NASA's Hubble telescope finds exoplanet with evidence of glowing water atmosphere

Share

But in the case of WASP-121b, temperatures in the stratosphere increase by about 560 °C (1,000 °F). If the water vapor was at a cooler temperature than the air below it, the vapor would have blocked a certain set of wavelengths; but if the water vapor was hotter, it would glow at those wavelengths, instead.

By examining the wavelengths of light that emits into space from the gas on the planet, researchers can determine how much water vapor there is in the atmosphere and what temperature it likely is. But while Jupiter revolves around our sun once every 12 years, WASP-121b has an orbital period of just 1.3 days.

According to the Exeter team, the upper atmosphere reaches temperatures as high as 2,500° C (4,500° F), which is near the boiling point of iron. In fact, if this exoplanet were any closer to its star, it is estimated that WASP-121's gravity would begin to tear it apart.

Stratospheres are awesome. They're the only layers in low atmospheres that increase in temperature with altitude; even neater, Earth's stratosphere is responsible for the life-enabling ozone layer. As a result, WASP-121b temperatures soar to 4,500 degrees Fahrenheit. At higher temperatures, water molecules radiate or shimmer.

NASA says it's the strongest evidence yet that an exoplanet could have a stratosphere.

"Theoretical models have suggested stratospheres may define a distinct class of ultra-hot planets, with important implications for their atmospheric physics and chemistry", the study's lead author, Tom Evans, said in a press release.

The Hubble Space Telescope has detected a freakish exoplanet with a watery atmosphere that also emits an incandescent glow from its stratosphere.

"When it comes to distant exoplanets, which we can't see in the same detail as other planets here in our own Solar System, we have to rely on proxy techniques to reveal their structure", says astronomer Drake Deming from the University of Maryland.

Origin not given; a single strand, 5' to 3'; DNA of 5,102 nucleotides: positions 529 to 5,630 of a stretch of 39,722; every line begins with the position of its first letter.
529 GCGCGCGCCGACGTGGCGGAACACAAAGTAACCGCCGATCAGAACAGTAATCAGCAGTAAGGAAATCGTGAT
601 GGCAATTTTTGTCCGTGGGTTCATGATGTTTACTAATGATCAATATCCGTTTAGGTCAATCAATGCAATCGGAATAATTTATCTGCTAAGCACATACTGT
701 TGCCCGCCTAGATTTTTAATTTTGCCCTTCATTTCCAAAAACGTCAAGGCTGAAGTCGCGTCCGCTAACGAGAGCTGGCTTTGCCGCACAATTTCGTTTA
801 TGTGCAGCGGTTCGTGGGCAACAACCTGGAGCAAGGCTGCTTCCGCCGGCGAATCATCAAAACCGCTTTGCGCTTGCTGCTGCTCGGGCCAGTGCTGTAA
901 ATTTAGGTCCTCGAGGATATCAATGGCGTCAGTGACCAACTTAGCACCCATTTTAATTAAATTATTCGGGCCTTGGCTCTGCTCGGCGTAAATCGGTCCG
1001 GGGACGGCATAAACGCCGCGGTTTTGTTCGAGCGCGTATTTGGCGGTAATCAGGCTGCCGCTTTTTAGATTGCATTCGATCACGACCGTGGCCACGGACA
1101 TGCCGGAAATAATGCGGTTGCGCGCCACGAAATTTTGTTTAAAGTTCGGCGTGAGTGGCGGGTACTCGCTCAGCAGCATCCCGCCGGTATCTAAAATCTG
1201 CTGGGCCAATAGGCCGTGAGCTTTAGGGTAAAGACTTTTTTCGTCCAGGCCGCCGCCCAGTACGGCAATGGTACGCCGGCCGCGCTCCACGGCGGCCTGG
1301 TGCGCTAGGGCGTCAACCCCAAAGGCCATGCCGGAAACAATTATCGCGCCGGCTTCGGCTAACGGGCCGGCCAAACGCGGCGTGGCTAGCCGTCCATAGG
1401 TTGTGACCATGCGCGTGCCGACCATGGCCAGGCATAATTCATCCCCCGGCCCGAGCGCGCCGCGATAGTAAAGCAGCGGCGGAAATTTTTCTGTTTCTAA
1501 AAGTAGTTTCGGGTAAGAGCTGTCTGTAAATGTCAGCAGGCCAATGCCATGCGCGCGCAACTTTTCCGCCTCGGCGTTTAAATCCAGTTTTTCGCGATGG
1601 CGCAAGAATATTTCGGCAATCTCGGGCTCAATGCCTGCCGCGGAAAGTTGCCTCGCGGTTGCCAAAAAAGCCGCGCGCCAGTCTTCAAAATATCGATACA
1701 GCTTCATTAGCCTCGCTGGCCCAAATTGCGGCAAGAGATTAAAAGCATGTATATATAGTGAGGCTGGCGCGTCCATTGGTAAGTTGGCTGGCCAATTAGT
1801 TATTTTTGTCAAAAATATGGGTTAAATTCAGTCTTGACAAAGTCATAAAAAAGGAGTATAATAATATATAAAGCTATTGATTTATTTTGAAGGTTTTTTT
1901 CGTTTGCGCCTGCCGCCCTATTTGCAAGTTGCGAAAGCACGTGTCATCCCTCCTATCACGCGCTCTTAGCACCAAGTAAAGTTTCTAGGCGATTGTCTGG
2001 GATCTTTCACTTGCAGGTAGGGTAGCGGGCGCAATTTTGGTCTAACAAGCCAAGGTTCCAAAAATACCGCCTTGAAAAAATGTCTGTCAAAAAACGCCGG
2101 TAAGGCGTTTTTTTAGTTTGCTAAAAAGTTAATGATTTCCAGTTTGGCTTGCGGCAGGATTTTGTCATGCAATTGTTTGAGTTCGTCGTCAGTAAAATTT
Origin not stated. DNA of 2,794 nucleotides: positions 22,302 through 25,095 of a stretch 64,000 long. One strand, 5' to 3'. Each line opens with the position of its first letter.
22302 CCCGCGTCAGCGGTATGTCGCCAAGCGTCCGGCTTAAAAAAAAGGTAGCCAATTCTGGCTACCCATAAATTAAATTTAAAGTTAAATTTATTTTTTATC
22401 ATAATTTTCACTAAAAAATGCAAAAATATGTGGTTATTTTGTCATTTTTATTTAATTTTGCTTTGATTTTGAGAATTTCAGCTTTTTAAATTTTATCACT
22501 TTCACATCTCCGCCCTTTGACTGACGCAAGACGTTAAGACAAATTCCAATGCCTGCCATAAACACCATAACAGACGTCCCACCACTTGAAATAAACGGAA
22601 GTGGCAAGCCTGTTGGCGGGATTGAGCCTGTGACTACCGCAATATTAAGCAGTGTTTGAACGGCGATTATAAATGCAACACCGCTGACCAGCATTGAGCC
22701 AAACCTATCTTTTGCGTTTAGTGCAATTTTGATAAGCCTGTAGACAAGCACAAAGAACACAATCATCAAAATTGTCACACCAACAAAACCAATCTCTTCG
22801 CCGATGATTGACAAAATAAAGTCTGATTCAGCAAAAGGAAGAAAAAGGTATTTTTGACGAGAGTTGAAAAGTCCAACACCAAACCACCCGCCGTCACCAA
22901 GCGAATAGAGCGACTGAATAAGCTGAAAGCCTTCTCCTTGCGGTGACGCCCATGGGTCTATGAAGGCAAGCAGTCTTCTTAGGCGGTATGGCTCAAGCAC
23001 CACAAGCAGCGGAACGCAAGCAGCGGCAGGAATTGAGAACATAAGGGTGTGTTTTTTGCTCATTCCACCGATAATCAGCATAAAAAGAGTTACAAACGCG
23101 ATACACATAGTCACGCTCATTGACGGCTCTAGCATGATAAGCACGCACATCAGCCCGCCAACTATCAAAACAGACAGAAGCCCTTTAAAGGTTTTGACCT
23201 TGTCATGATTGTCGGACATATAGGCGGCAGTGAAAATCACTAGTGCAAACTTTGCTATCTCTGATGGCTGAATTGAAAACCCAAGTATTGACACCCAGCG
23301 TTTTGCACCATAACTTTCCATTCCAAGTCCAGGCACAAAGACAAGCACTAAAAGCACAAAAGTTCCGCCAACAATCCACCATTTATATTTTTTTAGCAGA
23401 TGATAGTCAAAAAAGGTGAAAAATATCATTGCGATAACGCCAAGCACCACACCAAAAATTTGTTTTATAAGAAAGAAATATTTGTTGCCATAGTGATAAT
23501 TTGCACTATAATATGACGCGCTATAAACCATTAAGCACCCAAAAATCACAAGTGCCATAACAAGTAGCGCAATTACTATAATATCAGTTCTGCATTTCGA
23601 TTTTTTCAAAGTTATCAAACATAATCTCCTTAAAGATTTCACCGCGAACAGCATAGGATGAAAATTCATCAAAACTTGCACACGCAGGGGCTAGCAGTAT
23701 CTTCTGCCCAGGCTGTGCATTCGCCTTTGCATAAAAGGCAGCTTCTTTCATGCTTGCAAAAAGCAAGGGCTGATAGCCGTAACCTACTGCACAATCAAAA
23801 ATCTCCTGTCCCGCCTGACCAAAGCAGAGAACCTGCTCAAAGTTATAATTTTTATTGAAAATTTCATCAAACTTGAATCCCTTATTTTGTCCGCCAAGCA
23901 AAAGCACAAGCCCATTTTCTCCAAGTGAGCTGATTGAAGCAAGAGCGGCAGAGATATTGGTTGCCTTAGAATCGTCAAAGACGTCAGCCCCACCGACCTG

This light held the key to identifying WASP-121b's stratosphere. While previous research indicated the possibility of Hot-Jupiter exoplanets having a stratosphere, the new finding is the best evidence yet as researchers observed a signature of water molecules for the first time. "We're excited to explore at what longitudes this behaviour persists with upcoming Hubble observations". Those molecules give off radiation as infrared light as they lose energy. STScI is operated for NASA by the Association of Universities for Research in Astronomy, Inc., in Washington. Jupiter, and Saturn's moon Titan, have stratospheres too, as do several other objects in the solar system.

"We've measured a strong rise in the temperature of WASP-121b's atmosphere at higher altitudes, but we don't yet know what's causing this dramatic heating", said Nikolay Nikolov, co-author and research fellow at the University of Exeter.

Artist's concept of "hot Jupiter" exoplanet, a gas giant that orbits very close to its star. Vanadium oxide and titanium oxide are candidates, as they are commonly seen in brown dwarfs.

"This super-hot exoplanet is going to be a benchmark for our atmospheric models, and it will be a great observational target moving into the Webb era", said Hannah Wakeford, study co-author who worked on this research while at NASA's Goddard Space Flight Center, Greenbelt, Maryland.

An exoplanet which is classified as hot Jupiter, WASP-121b was studied with the analysis of data from NASA's space telescope Hubble.

Share